When John Updike published Rabbit, Run in 1960—though he was only twenty-eight, it was his fourth book and second novel—no one could have expected that it would be the first of a continuing, if intermittent, chronicle of working-class life in a small industrial town of southern Pennsylvania. In vision and idea Rabbit, Run was remarkably seamless and whole. Harry (Rabbit) Angstrom’s life beyond the last words of the novel seemed irreversible and fixed, so easily predictable that there could be nothing left to say. Now Updike has written the third volume in the life and times of Rabbit Angstrom, and the most startling thing about it is its title, Rabbit Is Rich.1
No such fate seemed less likely to befall the scared hero of the first book and its sequel, Rabbit Redux (1971), the perpetually overaged boy, manacled to the memories of his short-lived glory as a high-school basketball star, who does not know how to grow up. This kind of arrested development is quintessentially American, involving as it does our obsession with youth and the mystical power of sport as heroism and sport as the embodiment of battle. It transcends class, since it afflicts the tarnished golden boys of John Cheever’s Westchester as it does the blue-collar Rabbit Angstrom. But the unhappy, bad-luck figure of the ex-athlete provided Updike with the opportunity to draw a meticulous and compassionate portrait of small-town America in the 50’s. The novelist’s pitying affection for Rabbit, a huge, inarticulate dreamer caught in a bewildering trap of sexual, economic, and psychological helplessness, acquired its tense integrity from Updike’s unsentimental clarity, and allowed him to embrace Angstrom’s world without patronizing it. For that reason, Rabbit, Run remains the most affecting and least stylistically overwrought of Updike’s novels.
Its sequel a decade later, Rabbit Redux, revealed a less winning side of Updike’s virtuosity. Written during a time of extraordinary social and political turmoil, the novel was a display case for the Zeitgeist, and the result was as contrived as it was emotionally meretricious. The tenderness that was so palpable beneath the bleak hopelessness of Rabbit, Run had now given way to a shrill, topical tattoo—the first moon landing and the Vietnam war, black revolution and sexual promiscuity, middle-class dropouts and drugs. Whereas the young Rabbit (in the first novel) was forever running away from his morose, alcoholic wife, ten years later Janice takes her cue from the times, deserting husband and child for a more trendy and sophisticated lover who sneers at Rabbit’s muddled patriotism, his defense of the war, and his naive certainty that “Wherever America is, there is freedom, and wherever America is not madness rules with chains. . . .” Drenched in irony, Updike’s lapidary brilliance grew slick and verged on the tendentious as he turned Harry Angstrom into a symbol of Middle America, a peg for political and cultural attitudes that the writer now found morally questionable. The issue was not really political—Updike’s own political sympathies in the book seemed to be, if not masked, then certainly profoundly ambivalent. Rather, the issue was one of Updike’s relation to his central character. Once the fragile links of sympathy between writer and character are broken, condescension threatens to fill the void. The more Rabbit was manipulated to demonstrate how Updike had mastered the historical moment, the more synthetic the novel became. More important, it made problematic Updike’s relation to his locale.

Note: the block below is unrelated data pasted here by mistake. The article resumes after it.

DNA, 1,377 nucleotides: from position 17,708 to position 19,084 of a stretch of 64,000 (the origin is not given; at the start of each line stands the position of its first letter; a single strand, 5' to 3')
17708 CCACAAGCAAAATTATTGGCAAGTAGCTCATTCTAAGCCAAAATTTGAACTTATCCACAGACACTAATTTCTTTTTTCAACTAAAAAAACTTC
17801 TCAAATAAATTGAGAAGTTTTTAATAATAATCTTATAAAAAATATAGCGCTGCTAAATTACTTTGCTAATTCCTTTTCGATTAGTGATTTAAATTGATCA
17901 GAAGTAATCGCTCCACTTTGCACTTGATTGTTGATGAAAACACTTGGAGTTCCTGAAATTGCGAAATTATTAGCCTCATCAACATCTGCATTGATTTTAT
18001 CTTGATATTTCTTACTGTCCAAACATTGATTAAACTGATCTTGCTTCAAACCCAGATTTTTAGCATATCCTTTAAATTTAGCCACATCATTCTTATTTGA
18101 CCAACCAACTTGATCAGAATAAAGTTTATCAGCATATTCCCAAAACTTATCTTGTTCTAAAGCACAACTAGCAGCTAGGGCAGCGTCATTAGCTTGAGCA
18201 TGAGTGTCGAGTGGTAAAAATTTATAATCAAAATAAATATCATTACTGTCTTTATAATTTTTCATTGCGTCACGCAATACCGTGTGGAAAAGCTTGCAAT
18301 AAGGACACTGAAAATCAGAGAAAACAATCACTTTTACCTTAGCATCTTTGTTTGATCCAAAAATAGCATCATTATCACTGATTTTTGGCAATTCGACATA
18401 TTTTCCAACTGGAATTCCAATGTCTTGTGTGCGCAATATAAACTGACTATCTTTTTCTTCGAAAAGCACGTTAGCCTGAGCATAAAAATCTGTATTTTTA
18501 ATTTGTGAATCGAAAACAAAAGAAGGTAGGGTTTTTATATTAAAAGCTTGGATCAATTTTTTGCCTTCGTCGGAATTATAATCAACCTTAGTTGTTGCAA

The great or compelling writer has both a voice and a country which he inhabits so completely that we cannot think of him as belonging anywhere else: Bellow’s Chicago, Faulkner’s Mississippi, Günter Grass’s Danzig, Robert Penn Warren’s South. It does not matter that they sometimes write about other places and forsake their “countries” for years and books on end; their right to this territory of the imagination can never be disputed.
Updike’s problem is that, though his voice is brilliant, he does not know what territory to claim. His reputation is that of the archetypical New Yorker writer—worldly, witty, eloquent, detached—who can write with knowledgeable grace about everything from Ted Williams and the Red Sox to Roland Barthes and French structuralism. Yet there is also Updike’s fascination for over two decades with the drab, inarticulate, small-town world of Rabbit Angstrom. In fact Updike himself also comes from a small town in Pennsylvania. Though not from the same class—his father was a schoolteacher—he must have known people like Rabbit in high school and has been trying to understand himself, if only as an observer, in relation to them. But his ambition, as well as his wide-ranging curiosity, provided him with very different fictional settings.
His first novel, The Poorhouse Fair, was a canny move; unlike most novelists, who start out writing about their youth, he chose to deal with the very old. A number of his novels, such as Couples and Marry Me, described the sexual quadrilles in middle-class suburbs, but they seemed little more than short stories he had already written several times over, and they are several times forgotten. More recently he bravely tried his hand at an ambitious political novel, The Coup, a very uneven but witty comedy about an African dictator, but the effect of the story was undercut by romantic simplicities about the corruption of African purity by American materialism.2 Yet none of these places was the terrain a novelist needs to stake out, to know that this is his land.
In Rabbit Is Rich, Updike now seems to be making that claim. With three rabbits scampering around the field, Updike has a country, a set of narratives which have continuity over time, fixity of place, and a river-run he can command as his own. Yet in returning to the small Pennsylvania town of Brewer, he has still not clarified his intentions. On the one hand he seems to have wanted to bring his continuing chronicle of Middle America up to date in a documentary novel similar to Rabbit Redux, shuttling between the fevered news of the world and the quotidian ordinariness of Harry Angstrom’s life, as the American dream comes increasingly under siege. On the other hand, John Updike has understandably been meditating, at the age of forty-eight, about the profit and loss of middle age, with its diminishing expectations and its threat of dwindling powers. And, in the middle of the journey, he is returning to a character whose passage over time matches his own.